We, indeed the entire humanity, is in a dangerous phase of its existence. It would be a folly to rule out a nuclear war.
Russia knows it is hemmed in from all corners.
Japan and South Korea is in its rear; while the NATO — which was once 1,000 miles too far from St Petersburg is now less than 100 miles away.
All its members of the Warsaw Pact, erstwhile of Soviet Union, are now members of NATO: Albania, Bulgaria, Czechoslovakia (now Czech and Slovakia), Hungary, Poland and Romania, as are three Baltic states (Estonia, Latvia, Lithuania) and the reunified Germany.
Do have a look at the map below to have a sense of Russia’s anxiety, made worse by it being painted as an imperialist power while NATO, much against the evidence, is hailed as upholder of free world.
Thus media wasn’t going to miss yet one-more evidence against “aggressive” Russia when its ex-president Dmitry Medvedev was quoted this weekend of wanting to rearrange the borders even if it meant pushing the frontiers of Poland, a NATO member.
I am not sure if Medvedev needed to say the obvious: Those who know Russia’s geography understand completely what he means while those who are only beholden to propagandists got one more chance to swear against the “rogue” Russia.
If Russia heads out of its western borders, there are only north European plains; conversely, those who who are heading into Russia from its western extremes, they too fan out in a wide open Russian landscape. This North European plains stretch all the way from France to the Ural Mountains.
Russia’s worry has a historical basis too.
It is from these humongous Western frontiers — stretching for nearly 2,500 miles across which are 14 sovereign states, mostly hostile—that its people have fought many existential wars in the last 500 years. The Poles swooped down from across the European plains in 1605, Swedes followed in the footsteps in 1707 and sandwiched between the invasions of Napoleon (1812) and Hitler (1941) was one more grave threat from the Germans in 1914, all emanating from these very Western borders.
(I know you would be relating it with India’s own fate on its Western borders from Ghaznis, Gauris, Mughals and Afghans for a millennium but we would come to it later.)
Now how does Russia comes to term with such an open space which makes defending its Western borders a living everyday nightmare?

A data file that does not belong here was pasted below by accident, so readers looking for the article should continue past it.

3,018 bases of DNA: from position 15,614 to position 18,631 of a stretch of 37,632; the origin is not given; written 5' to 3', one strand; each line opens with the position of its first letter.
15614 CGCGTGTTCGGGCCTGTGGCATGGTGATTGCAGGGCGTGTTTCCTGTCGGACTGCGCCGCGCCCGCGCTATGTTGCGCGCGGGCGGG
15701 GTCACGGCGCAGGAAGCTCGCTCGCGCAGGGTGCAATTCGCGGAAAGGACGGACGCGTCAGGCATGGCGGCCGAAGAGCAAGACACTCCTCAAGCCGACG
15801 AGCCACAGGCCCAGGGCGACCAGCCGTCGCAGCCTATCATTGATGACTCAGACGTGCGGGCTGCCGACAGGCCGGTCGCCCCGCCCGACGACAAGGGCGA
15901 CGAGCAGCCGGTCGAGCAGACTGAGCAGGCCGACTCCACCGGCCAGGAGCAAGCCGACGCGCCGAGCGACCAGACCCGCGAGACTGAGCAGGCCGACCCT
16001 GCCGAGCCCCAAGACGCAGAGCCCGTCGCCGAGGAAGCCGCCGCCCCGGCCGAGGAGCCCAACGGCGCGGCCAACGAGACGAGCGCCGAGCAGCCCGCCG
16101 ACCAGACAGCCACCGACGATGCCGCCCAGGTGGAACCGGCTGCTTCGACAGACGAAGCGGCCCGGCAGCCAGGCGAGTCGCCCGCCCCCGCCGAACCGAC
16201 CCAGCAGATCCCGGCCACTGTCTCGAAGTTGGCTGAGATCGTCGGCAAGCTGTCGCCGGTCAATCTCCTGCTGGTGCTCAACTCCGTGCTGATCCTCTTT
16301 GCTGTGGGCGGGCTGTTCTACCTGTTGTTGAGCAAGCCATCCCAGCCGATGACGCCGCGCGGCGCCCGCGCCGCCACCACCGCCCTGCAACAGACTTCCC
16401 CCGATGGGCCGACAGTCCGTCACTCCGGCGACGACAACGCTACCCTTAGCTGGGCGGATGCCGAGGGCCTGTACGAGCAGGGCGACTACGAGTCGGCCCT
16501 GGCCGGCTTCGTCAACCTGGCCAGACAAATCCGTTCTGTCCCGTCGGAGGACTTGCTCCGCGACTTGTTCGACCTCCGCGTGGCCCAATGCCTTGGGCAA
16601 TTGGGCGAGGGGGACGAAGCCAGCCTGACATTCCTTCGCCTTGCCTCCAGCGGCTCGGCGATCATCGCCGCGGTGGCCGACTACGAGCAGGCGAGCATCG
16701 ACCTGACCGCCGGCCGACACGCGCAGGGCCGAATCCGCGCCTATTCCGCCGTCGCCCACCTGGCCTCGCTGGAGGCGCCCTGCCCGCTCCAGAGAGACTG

Well, there indeed is a narrow point in this stretch between the Baltic Sea and the Carpathian Mountains—and its called Poland.
If Russia could keep its enemies behind this narrow window, before they spread out on the vast Russian plains, it increases the safety of its continental shelf manifolds. Conversely, if the enemies get past Poland, their task gets that much easier.
It’s in this context that Medvedev referred to pushing the borders of Poland for Russia’s security.
But wait, we are only warming up to the matter.
The idea of Russia began only in the ninth century. A federation of tribes, Kievan Rus, sprang up around the Dnieper River who often found themselves pummelled by the Mongols, even after it had relocated itself to the Moscow region in the 13th century.
Since the geography offered them little protection, they spread themselves towards East (Ural Mountains), South (Caspian Sea) and North (Arctic Circle). Gradually, they gained the access to the Caspian Sea, and then to Black Sea; and Caucasus Mountain was one geographical feature which came handy as a natural barrier against the Mongols.
So, now Arctic made it safe in the North; Urals took care of South but the West was still a recurring nightmare (This is rather a crude explanation by me without nuances but I hope the general readers get the picture of Russia’s situation.)
The worry goaded Russia to do what the geography demanded from them: In the 18th century, it occupied Ukraine and so Carpathian Mountains was now a natural defense (see map below). It also took control of what is today known as Baltic states to defend itself if the attack came over from the Baltic Sea.
Finally, there was now a ring of safety around Moscow: Arctic above, downwards over the Baltic, sliding further to Ukraine and then Carpathian Mountains to Black Sea to Caucasus to the Caspian, rising upwards to the Urals which rounded up to the Arctic Circle; it indeed was a ring of safety.
This then is the geographical reality which offered some cruel historic lessons to the Russians; and this when we haven’t even spoken about its East which faces the militarized Pacific Ocean completely in thrall to the United States, not to speak of their countless military bases.
How Russia has protected itself in the East, on the boundless seas, is another story which the space here doesn’t allow me to dwell upon.
(But Russia has done a mighty good job, so much so that its widely rated as the second biggest naval power in the world —yes, this too might be a surprise to you since it’s so less spoken about — and which I would take up in one of the trilogy books I plan to have on Russia by the year-end.)
Meanwhile, just satiate your curiosity with the knowledge that its stock of nuclear submarines is massive, widely dispersed and almost untraceable at least where it’s deployed in the Arctic zone. It has the power to disrupt the very trade across the Atlantic which is the lifeline of Western powers.
If you look at China, you won’t find it much dissimilar to Russia.
China too expanded into its surrounding regions to create a buffer for itself on the continental shelf.
(So did the United States but in the discourse of our times, one is expansionist and the other protectionist of its motherland even though both are pursuing a likewise objective.)
As the Russians sought that cushion for its mainland around Moscow, China too looked to cotton its Han heartland. It occupied and sent millions of its settlers across the arc of Manchuria, inner Mongolia, Xinjiang, Tibet etc.